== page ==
Wednesday, 6 January 2016

Wild Bird Wednesday 180 - Grey Ternlet

I saw these birds during my trip out to Balls Pyramid.  A combination of a moving boat and a fast moving bird was, to say the least, a bit of a challenge.  What made me laugh was that at one time the birds actually came too close to the back of the boat, and I missed a great shot as I was trying to reduce the focal length on my zoom lens!  It's not very often you have too much lens when you are photographing birds!

These birds are Grey Ternlets - Procelsterna cerulea.  The images of this bird in my field guide do not do it justice, as it is shown with a rather bulky beak, and while you can see hints of this in my pictures I think the bird looks rather graceful.  In fact, the way these birds have been captured here reminds me of swifts.

Theses birds are small - although not the smallest terns - at about 28cm long. Unfortunately they are classed as endangered, although there were good numbers of them around the pyramid.








This final, and rather cropped shot, shows a flock of these birds which managed to always stay just too far from the boat - although the picture does show the 'compact flocks dip and flutter over surface near breeding islands' that is also mentioned in my guide book.


And now you know what comes next - click the blue button and off you go.

As a special favour to me, could you try to think of 1 or 2 bloggers who would be able to post here and invite them along - it would be good to start 2016 with a bang!  Cheers  SM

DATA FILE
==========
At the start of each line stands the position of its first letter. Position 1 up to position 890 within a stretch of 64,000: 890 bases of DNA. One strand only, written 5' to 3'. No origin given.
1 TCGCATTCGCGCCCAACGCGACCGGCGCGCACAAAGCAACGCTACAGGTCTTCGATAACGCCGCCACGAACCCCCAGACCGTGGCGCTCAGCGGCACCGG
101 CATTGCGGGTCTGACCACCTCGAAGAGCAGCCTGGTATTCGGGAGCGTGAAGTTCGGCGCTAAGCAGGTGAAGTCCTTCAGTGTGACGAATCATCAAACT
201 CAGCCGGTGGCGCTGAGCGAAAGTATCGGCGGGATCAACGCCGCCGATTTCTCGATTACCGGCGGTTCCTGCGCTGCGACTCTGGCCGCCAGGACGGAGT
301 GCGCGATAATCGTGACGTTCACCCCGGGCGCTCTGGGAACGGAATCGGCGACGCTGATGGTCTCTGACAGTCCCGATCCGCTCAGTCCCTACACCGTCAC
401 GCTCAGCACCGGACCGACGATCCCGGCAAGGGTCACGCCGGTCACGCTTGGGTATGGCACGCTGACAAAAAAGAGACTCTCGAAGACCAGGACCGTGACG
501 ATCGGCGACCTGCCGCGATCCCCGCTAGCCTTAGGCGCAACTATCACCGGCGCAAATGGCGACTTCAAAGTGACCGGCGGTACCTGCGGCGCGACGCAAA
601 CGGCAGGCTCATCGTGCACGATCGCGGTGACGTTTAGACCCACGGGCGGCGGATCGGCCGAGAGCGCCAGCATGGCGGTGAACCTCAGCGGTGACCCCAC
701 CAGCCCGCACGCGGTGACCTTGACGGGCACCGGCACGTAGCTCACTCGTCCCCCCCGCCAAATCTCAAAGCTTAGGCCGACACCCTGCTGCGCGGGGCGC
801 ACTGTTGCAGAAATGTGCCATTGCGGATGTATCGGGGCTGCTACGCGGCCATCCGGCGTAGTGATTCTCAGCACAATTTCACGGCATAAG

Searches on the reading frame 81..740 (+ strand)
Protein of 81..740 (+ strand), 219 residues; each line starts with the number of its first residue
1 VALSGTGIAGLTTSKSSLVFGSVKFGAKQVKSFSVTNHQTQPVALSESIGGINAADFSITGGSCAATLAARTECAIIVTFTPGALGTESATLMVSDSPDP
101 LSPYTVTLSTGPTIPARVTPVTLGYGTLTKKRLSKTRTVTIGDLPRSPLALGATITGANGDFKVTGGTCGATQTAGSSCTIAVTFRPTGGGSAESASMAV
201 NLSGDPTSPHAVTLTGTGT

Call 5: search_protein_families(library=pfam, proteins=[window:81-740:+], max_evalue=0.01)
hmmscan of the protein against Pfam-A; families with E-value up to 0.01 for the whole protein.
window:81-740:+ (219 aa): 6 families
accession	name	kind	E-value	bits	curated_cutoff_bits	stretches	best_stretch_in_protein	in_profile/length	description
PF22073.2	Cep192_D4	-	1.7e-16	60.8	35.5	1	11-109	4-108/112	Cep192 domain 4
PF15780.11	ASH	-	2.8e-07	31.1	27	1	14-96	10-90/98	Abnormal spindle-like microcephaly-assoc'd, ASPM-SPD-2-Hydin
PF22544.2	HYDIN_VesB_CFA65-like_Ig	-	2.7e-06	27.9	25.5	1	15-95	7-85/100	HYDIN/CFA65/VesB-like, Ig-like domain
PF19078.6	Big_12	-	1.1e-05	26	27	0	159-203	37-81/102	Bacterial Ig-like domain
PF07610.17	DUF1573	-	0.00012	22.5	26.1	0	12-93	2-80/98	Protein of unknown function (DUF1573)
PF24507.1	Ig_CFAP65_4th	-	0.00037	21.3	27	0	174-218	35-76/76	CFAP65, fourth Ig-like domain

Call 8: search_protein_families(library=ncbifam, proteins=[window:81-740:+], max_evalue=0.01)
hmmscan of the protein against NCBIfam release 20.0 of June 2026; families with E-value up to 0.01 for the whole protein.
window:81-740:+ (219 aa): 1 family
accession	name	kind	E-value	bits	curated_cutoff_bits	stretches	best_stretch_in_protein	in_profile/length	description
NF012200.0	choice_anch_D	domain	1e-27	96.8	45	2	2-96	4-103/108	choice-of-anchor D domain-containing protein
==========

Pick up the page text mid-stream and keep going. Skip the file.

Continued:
34 comments:

eileeninmd said...

Hello, Stewart, I have never heard of a Ternlet. They are pretty birds, I think your photos are great from a moving boat. Thank you for hosting, enjoy your week!

Sallie (FullTime-Life) said...

Stewart, those little terns are beautiful...so graceful. Your bird guide should se your photos instead of the unflattering picture they have!

Brian King said...

Great looking birds! Love the pointed wings and those fan-shaped tails!

Author R. Mac Wheeler said...

flying birds hard to photograph, but tons of fun to watch.

Pat Ulrich said...

Happy New Year, Stewart! An interesting species, and too funny about actually being too close that you had to zoom out. All the best for 2016!

Martha Z said...

It's hard to capture wildlife from a boat, great job!

Kenneth Cole Schneider said...

Beautiful and delicate little birds. I wonder if their habit of flocking so densely may put them at risk of a common catastrophe, as contributed to the demise of the Passenger Pigeons.

Rebecca said...

Great photos! Always enjoy your photos / birds. So different form my backyard list. :)
Happy New Year! Thanks for hosting!

Findlay Wilde said...

They really are stunning terns.

Jo said...

Hi Stewart, I have never heard of a ternlet! What awesome images as always. I'm sorry they're classed as endangered. Thanks for hosting this meme. I'm linking up tomorrow (Wednesday) when my post goes live. Greetings. Jo

TexWisGirl said...

they are lovely flyers!

Linda W. said...

You always get the best shots of birds in flight!